Jack Body (b. 1944) is a New Zealander who writes in a wide range of music forms and is also captivated by the music of the Pacific Rim. His 'Five Lullabies' (1989) fit the Ars Nova choir very well, given their expertise in medieval polyphony. Body bases the lullabies on his studies of ethnic minorities in China with the Dong and Hani peoples, who sing in seconds - about as far as one can get from Western Polyphony. Not all the music is soft and gentle (the vibrant seconds make the music seem to shimmer); there are two lullabies sung by fathers, who have rather boisterous dreams about what their child might become. There are no texts as such, just melodic and rhythmic vocalisations which hint at African, Turcic, Latin and a hint of Japanese.
The most eclectic work of the album is 'The Seafarer' by Liu Sola (b. 1955) & Kevin Crossley-Holland (b.1941). Briefly, Liu Sola wrote and performed a xiqu (café opera) in Beijing about her famous mother's after-life. Andrew Lawrence-King extracted some of the instrumental interludes of the opera to make a solo suite which he could play on his psaltery. He then had the idea of adding a recitation of 'The Seafarer', an Anglo-Saxon poem translated into English by Crossley-Holland. The thinking here is that the poem is about life as a journey, with remarkably similar moods and imagery as found in Japanese medieval culture. So east and west meet again in words and music. I am usually very dubious about the effectiveness of music with spoken recitation, but in this case I was surprised how well the marriage works. Paul Hillier (himself a yachtsman) speaks the fine words of the poem quite naturally, in resonant tones but without too much attempt to make them sound epic, and King's underlying emulations of Japanese string instruments in Liu sola's music are very atmospheric.
The final track is the signature one, Anne Boyd's 'As I Crossed a Bridge of Dreams' (1975). Another Australian composer, her music is "based on the intersection of Christian Love with Buddhist silence". The choral piece was written after she read in translation an ancient diary (now a popular book in Japan) which details the life of a nameless woman, her journeys and dreams. Again Ars Nova use wordless vocalisations which Boyd bases on the sho (a Japanese mouth-organ). They sing very softly at first, with vibrant gently-dissonant harmonies and slowly moving melody. Gradually the layers build up in volume to a resonant climax with high bird-like calls from a soprano, some voices being spatially separated from the main chorus, adding another dimension. The reflective hard walls of the church venue in Copenhagen amplify and add to the resonance and rich overtones of the singing voices, a marvellous effect if you have multichannel sound, where the music truly surrounds one in a timeless, dream-like fashion. Unforgettable.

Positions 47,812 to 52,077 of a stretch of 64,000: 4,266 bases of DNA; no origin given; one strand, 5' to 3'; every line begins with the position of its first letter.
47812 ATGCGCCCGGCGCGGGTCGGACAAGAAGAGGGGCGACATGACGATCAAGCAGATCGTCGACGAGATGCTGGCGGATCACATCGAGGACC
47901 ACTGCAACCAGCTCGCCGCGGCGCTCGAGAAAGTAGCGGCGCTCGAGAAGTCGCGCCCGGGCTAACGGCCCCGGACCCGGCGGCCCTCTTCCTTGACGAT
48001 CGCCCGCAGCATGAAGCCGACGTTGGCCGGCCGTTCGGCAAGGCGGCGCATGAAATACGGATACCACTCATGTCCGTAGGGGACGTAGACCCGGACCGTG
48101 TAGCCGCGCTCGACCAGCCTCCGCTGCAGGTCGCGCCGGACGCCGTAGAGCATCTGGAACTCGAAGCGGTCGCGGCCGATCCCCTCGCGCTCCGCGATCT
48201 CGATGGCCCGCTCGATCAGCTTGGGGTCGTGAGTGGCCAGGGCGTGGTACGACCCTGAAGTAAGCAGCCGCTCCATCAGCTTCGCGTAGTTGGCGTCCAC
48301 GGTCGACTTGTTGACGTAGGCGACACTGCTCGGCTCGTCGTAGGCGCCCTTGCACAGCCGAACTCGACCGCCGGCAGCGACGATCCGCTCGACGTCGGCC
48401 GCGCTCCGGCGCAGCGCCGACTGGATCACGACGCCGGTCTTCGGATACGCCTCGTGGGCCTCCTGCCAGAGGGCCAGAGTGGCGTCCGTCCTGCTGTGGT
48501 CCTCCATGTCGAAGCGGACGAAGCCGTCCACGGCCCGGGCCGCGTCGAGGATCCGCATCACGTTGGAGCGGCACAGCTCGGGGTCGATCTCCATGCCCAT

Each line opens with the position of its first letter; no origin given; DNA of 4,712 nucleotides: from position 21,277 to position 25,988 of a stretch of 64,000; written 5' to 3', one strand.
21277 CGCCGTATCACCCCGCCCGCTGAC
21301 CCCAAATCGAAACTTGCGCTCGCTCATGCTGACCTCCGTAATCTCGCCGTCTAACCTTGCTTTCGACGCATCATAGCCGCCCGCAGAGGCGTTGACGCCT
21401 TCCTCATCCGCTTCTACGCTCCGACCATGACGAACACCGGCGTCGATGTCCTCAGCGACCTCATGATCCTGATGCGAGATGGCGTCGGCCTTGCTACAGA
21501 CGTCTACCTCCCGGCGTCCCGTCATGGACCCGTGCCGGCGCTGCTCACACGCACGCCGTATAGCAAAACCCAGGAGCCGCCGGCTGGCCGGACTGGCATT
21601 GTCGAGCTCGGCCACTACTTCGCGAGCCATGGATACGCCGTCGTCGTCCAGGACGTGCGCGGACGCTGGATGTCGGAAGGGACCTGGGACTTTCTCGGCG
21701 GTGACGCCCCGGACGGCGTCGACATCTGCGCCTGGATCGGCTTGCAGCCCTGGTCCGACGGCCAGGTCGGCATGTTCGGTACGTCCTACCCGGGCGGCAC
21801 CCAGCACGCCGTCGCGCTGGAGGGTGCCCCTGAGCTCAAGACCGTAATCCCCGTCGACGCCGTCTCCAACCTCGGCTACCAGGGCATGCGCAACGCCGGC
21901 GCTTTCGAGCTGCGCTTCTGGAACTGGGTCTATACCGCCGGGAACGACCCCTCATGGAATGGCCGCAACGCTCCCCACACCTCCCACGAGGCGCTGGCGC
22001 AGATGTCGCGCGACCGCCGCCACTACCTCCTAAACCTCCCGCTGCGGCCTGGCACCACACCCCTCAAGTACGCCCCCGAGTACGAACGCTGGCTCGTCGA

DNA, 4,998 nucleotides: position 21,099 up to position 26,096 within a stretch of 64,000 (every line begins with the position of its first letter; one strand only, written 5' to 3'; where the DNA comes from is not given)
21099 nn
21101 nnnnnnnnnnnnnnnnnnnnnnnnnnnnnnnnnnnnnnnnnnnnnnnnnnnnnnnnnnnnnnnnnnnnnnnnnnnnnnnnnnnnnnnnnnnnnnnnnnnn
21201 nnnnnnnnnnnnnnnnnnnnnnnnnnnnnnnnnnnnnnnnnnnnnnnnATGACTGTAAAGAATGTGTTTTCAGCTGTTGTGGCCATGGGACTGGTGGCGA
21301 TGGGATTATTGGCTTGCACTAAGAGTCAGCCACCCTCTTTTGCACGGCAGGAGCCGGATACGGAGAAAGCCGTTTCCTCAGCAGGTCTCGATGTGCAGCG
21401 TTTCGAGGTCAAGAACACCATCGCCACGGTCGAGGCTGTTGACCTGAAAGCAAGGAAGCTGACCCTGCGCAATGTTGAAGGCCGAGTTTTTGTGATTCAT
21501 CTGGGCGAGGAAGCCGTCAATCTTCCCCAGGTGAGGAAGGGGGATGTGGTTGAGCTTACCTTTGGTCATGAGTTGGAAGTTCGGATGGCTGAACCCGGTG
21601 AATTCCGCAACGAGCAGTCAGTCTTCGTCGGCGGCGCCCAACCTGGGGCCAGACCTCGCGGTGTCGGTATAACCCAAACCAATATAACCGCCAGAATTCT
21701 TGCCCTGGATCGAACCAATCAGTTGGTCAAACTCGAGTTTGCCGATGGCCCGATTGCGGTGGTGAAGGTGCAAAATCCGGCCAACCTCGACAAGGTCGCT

I can sum up the recording quality on this disc in a single word: magnificent. Originated in DXD, the realism and perspective of the choral sound is simply breathtaking, and one is very aware of how well the singers exploit the very responsive church acoustic. Presented in a single gate digipak with its booklet in a pouch, this is a very well presented disc; even to its front graphic, an aboriginal-like glyph which is intriguing (if slightly disturbing). Paul Hillier writes the booklet notes in terms of the chronology of his collecting material: interesting, but somewhat inconvenient for the listener, as the pieces are not discussed in track order. Full texts are given (mostly Latin with English translation).
Lovers of choral music should not miss this inspiring programme, given a typically superlative performance by Ars Nova Copenhagen; their sharp focus, immaculate precision in tuning and ensemble, complete commitment and virtuoso technique is second to none, and we can now add their skilful exploitation of a venue's acoustic. Unmissable.
Copyright © 2011 John Miller and HRAudio.net